Missing from Paavo Järvi's recent French Sibelius cycle was Kullervo – the composer's posthumously published 1892 choral Symphony drawing on the 1849 revision of the Karelian Kalevala. The Danish conductor Thomas Dausgaard, six months younger, repairs the omission with this latest high-impact Hyperion release, a two-day Andrew Keener/Simon Eadon studio collaboration that largely lives up to the partnership.
Dausgaard is not a man to dwell unduly. Repaying listening, his Simax Beethoven cycle was all about adrenalin and visceral charge. Turning the notes on the page into “blood” (his word) matters. He's recorded a quantity of Scandinavian music, old and modern, but little Sibelius (principally just the Violin Concerto with Christian Tetzlaff, nearly twenty years ago). On the other hand, with the Seattle Symphony, he undertook a three-week 150th-anniversary Sibelius cycle in 2015 (Luminous Landscapes), and last year, in the days immediately following this recording, showcased Kullervo, juxtaposing it with Finnish folksongs. “As a child”, he reflects, his “experience of Sibelius' music was like entering into a mysterious, irrational and often slightly creepy world.” These days, nurtured during his time with the Swedish Chamber Orchestra, the way it evolves organically, “as the tree sets branches and branches set leaves”, is what “excites” him. “A big breathing animal [assuming] the most adventurous forms and expressions.”
The ardent fruit of an about-to-be-married composer in his late twenties, Kullervo – a five-movement hybrid “completely in the Finnish spirit” crossing over between concert-hall and opera house, symphonic landscape and dramatic scena – is large-scale, physical, psychologically complex and interpretatively challenging. It's narrative is anything but cheerful: a tale of Northern wastelands, a fractured personality of “middle station”, abandonment, abuse, luckless love, incest, vengeance and massacre climaxing in the double suicide of Kullervo and his Sister, she out of shame throwing herself into the icy rapids, he falling on Ukko the sky-god's magic sword.
At seventy-three minutes, Dausgaard's account is in the ballpark of a chain of performances and recordings reaching from Berglund (released in 1971) and Rozhdestvensky (Proms 1979), Colin Davis too, to Salonen, Saraste, Vänskä, Segerstam and Oramo. Salonen used to be slower. Paavo Järvi similarly (seventy-eight), contrasting his father Neeme (ten minutes quicker). (Rouvali's Gothenburg performance two years ago, admittedly including movement gaps, ran out at eight-five.)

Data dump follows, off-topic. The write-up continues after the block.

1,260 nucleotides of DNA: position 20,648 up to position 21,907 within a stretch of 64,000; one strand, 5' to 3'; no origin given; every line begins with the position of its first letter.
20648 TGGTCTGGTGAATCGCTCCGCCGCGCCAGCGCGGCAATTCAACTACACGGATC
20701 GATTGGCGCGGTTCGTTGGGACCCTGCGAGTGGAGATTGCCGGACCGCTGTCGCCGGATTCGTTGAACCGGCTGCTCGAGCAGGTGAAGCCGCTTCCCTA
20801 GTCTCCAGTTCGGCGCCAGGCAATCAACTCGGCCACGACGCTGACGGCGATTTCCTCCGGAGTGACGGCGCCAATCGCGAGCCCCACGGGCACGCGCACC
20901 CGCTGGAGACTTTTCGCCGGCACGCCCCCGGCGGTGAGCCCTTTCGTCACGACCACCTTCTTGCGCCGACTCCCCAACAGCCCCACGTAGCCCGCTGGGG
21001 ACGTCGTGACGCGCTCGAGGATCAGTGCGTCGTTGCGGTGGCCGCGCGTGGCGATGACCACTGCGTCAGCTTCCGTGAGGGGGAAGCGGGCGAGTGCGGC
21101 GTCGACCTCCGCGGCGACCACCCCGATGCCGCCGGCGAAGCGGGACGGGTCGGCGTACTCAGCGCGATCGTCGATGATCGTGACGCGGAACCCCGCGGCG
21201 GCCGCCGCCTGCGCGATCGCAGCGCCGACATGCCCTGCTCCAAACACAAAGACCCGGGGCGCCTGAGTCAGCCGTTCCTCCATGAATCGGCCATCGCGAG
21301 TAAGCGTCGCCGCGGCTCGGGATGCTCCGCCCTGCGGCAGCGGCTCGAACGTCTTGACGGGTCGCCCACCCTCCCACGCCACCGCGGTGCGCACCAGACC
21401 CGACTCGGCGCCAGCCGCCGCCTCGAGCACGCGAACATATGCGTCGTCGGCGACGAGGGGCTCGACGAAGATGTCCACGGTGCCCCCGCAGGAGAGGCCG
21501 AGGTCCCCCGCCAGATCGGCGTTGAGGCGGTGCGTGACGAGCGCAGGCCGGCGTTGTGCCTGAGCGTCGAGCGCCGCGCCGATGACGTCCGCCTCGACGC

Taking the bait, the BBC Scottish Symphony Orchestra, big as always on brass and percussion, respond to any detail and every intention. Dausgaard brings plenty to the table. The rhythmic bite and string articulation (nourished despite being no more than 188.8.131.52.6) generates febrile electricity and tautness from the onset, the tutti climaxes attacked powerfully, the voicing of sound-print chords and solos keenly judged.
The crux 'love' tableau, 'Kullervo and His Sister', is urgent and driven, explicitly erotic, cumulatively hard-edged, the forty-nine-strong Lunds Studentsångare ritualising rather than dominating the theatre of the hour – in the balance of this performance less princes of the field than bards of the dark. Of the two soloists, Helena Juntunen is the stronger, deeper coloured dramatist – the maiden raped and wronged. That said, Benjamin Appl is not without his moments. Setting lied and balladeering aside, finding gravel, integrated growingly within the orchestral acoustic, he rises devastatingly to the closing instrumentally massed, precision-cut F-minor pages, preceded at 20:32 by an unprecedented ten seconds of silence following Juntunen's shrieked “Would not then I have known these terrors”. Not maybe as throatily or emotionally despairing as someone like Peter Mattei but, certainly, an engaged force in the horror of trauma.
Dausgaard's distinctively personalised timing here isn't the only instance. There's a comparably tensioned twelve-second fermata at 7:18 in the final movement. Consider, too, the pacing of the second-placed 'Kullervo's Youth' – a lullaby tone-poem in the Berglund tradition content to shear five minutes off Vänskä.
The scherzando, folkloric fourth movement, 'Kullervo Goes to War', offsets the innocent and the primeval in a swarthy, panoramic C-major sweep, Dausgaard releasing uncanny foreshadowings of Orff, Shostakovich and John Williams. Life slashed and screaming, lightning forking the heavens, the conclusion, 'Kullervo's Death', spirals from ghostly trembling and hushed male unisons to a thundering no-return ace-of-spades finish.
Come the end, gripped by the sensualism, swagger and sorrow of it all, the Loki fire, you feel as though you've been on an epic voyage, that here, youth regardless, lies truly some of the most imaginative, inventively original, raw music of an era, Strauss and Mahler notwithstanding. With Dausgaard at the helm, a creative, thinking, energised music-maker, might we hope for Hyperion to pursue more of the Sibelius canon? The booklet includes Finnish texts and English translations.